Searching for Other Brown Faces: Black Female Experiences of Schooling and the Academy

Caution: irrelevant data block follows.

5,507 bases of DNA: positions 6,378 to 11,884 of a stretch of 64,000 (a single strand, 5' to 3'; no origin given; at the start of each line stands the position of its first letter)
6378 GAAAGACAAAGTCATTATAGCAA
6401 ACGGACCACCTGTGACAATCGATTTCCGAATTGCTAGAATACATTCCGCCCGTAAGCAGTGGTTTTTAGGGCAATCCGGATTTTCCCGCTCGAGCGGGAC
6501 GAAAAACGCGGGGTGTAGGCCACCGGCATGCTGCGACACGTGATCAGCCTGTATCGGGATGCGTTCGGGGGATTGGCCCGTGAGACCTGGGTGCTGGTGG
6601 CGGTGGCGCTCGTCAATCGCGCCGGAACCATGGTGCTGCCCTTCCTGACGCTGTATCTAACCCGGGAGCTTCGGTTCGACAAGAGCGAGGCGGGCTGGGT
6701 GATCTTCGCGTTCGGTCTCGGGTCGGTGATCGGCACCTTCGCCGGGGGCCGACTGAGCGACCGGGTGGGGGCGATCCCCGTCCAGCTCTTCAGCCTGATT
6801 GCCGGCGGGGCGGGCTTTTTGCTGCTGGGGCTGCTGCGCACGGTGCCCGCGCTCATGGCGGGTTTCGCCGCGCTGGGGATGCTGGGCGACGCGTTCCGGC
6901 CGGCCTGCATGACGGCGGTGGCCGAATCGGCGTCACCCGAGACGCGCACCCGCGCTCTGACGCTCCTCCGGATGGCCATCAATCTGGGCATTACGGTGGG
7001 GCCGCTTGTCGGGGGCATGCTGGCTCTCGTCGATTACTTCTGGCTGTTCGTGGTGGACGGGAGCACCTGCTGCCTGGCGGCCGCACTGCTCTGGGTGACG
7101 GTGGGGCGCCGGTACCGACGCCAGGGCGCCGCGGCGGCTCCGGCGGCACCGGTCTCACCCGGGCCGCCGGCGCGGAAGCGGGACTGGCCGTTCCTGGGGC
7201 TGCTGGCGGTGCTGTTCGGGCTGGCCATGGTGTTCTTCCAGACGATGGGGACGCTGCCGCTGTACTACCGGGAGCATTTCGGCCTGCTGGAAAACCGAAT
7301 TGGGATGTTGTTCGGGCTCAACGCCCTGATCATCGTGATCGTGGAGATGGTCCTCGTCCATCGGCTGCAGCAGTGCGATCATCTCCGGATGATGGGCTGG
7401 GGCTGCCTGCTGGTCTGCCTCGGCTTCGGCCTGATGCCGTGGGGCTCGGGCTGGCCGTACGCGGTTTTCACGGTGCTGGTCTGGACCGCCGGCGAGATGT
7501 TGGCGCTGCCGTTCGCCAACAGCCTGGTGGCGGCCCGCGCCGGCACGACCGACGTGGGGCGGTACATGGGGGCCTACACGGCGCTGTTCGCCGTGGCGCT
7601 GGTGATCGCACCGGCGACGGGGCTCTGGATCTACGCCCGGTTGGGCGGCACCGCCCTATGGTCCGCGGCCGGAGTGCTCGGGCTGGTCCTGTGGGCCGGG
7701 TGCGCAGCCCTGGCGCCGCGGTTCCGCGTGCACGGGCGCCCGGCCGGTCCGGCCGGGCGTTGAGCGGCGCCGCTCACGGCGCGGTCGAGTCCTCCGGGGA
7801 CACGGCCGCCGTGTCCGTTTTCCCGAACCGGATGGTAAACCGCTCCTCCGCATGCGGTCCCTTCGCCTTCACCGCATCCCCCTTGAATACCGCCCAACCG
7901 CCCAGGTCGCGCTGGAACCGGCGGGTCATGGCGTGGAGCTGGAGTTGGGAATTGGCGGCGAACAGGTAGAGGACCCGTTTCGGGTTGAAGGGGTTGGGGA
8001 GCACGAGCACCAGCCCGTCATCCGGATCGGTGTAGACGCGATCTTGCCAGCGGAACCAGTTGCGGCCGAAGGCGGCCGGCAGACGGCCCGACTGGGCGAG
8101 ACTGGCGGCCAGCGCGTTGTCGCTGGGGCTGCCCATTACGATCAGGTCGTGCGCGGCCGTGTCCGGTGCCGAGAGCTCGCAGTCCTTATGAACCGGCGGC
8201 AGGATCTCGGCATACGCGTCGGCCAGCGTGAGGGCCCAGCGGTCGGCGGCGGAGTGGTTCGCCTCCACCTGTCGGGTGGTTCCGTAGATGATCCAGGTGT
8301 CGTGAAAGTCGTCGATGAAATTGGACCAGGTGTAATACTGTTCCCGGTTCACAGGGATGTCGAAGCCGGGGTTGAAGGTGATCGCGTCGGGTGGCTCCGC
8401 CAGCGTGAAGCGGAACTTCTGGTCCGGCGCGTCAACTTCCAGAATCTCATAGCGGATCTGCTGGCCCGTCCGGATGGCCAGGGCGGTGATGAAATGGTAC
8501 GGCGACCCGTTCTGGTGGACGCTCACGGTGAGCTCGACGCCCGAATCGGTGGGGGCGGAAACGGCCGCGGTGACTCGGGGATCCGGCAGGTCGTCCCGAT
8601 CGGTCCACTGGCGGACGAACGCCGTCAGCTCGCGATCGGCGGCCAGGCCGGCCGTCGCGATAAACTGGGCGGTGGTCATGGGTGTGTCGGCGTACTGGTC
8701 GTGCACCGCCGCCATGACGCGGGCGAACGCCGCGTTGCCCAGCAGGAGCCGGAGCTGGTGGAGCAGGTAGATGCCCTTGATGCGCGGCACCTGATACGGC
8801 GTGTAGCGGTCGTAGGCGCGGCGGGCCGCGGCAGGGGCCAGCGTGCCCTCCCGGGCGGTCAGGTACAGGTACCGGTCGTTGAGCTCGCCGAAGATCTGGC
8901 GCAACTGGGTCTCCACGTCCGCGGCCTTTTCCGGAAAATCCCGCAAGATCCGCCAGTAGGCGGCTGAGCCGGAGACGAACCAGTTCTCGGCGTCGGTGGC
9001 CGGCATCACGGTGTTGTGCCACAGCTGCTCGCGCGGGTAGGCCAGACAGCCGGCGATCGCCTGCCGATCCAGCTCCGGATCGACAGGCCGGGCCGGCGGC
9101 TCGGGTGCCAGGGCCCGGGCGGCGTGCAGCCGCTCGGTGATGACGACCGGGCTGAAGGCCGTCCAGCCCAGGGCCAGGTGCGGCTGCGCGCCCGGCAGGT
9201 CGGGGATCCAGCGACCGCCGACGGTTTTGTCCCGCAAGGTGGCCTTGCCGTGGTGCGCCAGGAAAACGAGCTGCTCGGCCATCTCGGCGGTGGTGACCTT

We use the notion of searching for other brown faces to autobiographically explore our schooling experiences in order to shine a light on the dismissal, isolation, and marginalization felt in the academy and the impact it potentially has on the trajectory of black women in certain higher education fields, particularly those who pursue education and teaching as a career path. We draw our understanding of self and weave together our stories through a framework of Black Feminist Thought (BFT) and position our voices as a Black women academics through autoethnographic counter storytelling. Ellis (2002 & 2004) contends that this methods centers an individual’s narrative as political, socially-just, and socially-conscious. “…I was encouraged to write myself, my struggle, my meaning into existence” (Taliaferro-Baszile, 2006, p. 89). The uniqueness of Black feminist thought is that it positions Black women at the center of understanding reality from a raced, gendered, and other category of different points of view; it empowers individuals to rearticulate reality created and accepted by the dominant group (Brock, 2011; Collins, 1986, 1989; Huckaby, 2013; Yancy, 2000). Black feminist thought supports the development of our stories and shared experiences in order to challenge dominant ideologies (Howard-Hamilton, 2003).